Sunday, May 02, 2004


I will say, that, living where I do, sandwiched between Bellevue Hospital and the Armory (which became the crisis center for the missing), the amount of missing peoples notices in the neighborhood, pasted on walls of buildings, telephone poles, cars, even the pavement, became somewhat overwhelming, and that is aside the strong military presence with the hum-vees parked all along my street, side-by-side with the news vans. It was a painful month -- that is aside the fact that an acquaintance, who was in WTC1 and managed to get out in time, only to be dragged into a side alley and raped. It was truly one of the worst, stressful times in my life, although it was heartening to see the city come together in a way that this city has never done in my memory.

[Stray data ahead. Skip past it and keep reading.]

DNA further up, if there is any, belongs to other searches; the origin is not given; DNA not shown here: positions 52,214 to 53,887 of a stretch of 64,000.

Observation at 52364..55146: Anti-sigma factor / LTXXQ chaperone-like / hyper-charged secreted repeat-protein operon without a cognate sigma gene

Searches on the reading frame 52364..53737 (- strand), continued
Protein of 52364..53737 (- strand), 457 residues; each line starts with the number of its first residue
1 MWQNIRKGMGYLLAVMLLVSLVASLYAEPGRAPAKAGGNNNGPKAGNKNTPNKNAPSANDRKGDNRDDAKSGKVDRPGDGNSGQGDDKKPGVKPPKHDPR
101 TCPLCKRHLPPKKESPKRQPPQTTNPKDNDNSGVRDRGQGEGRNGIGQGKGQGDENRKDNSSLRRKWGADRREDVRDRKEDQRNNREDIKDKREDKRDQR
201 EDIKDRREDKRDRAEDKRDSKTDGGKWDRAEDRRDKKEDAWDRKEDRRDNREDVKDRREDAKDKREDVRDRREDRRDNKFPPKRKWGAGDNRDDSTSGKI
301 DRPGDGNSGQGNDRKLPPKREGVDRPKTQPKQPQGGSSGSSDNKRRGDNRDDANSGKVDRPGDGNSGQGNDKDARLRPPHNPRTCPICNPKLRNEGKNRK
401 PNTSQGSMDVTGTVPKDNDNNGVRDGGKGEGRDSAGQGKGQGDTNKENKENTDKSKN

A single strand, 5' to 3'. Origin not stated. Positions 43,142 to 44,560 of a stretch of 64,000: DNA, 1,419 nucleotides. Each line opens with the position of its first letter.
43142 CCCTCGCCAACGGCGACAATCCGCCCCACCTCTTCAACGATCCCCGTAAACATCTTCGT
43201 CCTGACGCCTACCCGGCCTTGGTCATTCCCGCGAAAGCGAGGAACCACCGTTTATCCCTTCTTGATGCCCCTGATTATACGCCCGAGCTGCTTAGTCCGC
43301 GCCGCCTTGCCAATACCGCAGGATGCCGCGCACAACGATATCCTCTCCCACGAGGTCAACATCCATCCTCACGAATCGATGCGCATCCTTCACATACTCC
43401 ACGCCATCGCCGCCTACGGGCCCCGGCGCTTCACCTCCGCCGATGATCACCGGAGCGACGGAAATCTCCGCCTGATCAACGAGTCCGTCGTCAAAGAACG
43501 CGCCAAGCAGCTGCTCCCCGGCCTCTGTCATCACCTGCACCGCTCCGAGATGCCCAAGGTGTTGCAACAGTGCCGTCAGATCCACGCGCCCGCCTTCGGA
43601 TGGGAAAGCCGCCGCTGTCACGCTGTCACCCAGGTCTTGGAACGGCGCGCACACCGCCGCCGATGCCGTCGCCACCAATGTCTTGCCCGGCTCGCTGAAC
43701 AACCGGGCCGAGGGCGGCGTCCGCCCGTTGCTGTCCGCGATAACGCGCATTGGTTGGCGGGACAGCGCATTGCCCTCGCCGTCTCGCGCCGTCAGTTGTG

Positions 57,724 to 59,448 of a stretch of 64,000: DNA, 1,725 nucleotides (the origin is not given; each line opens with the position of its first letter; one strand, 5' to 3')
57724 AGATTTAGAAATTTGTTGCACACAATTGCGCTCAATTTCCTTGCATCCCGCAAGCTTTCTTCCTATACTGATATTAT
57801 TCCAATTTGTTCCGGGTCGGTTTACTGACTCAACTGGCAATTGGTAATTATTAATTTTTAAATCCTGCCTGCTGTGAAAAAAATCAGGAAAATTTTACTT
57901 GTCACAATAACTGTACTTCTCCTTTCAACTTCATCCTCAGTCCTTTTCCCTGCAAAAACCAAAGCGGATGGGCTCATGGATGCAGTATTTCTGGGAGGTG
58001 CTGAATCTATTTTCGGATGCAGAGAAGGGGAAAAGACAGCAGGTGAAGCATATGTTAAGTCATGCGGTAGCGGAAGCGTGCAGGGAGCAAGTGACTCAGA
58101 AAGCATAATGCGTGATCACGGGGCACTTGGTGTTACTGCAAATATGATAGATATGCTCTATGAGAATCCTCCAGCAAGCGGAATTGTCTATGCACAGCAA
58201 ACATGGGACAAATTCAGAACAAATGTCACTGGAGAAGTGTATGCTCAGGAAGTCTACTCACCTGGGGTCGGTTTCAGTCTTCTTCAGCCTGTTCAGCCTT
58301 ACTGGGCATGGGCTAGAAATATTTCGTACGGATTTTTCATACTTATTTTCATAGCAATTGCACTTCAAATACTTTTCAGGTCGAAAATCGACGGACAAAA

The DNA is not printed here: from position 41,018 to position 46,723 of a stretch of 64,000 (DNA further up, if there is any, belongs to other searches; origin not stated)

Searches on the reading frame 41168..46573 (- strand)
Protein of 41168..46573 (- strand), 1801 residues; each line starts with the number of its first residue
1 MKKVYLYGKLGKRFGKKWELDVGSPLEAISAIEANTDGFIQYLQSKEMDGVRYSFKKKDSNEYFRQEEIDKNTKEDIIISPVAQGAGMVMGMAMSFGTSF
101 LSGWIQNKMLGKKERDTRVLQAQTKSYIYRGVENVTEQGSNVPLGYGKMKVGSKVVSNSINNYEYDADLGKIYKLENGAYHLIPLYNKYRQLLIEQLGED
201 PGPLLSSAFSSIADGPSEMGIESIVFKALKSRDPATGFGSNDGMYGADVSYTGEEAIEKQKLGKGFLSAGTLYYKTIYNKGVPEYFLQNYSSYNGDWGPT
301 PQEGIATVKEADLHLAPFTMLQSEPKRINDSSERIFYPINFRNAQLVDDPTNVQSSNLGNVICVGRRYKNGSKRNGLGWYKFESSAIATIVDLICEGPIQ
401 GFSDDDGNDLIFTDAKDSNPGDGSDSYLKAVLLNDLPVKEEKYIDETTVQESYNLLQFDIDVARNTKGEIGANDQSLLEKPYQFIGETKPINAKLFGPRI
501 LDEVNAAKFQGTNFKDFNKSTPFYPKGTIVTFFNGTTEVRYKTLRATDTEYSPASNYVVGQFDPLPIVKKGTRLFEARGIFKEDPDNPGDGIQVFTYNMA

Of course, WTC was a big deal for me personally as well, since I was born in 1973, and the twin towers were the big topic of town as I was growing up. Thankfully, there were no one I knew personally in the towers, except for a childhood friend who had just joined the Fire Department, who was on WTC7 when it collapsed -- he was fine, save for some minor eye injuries...



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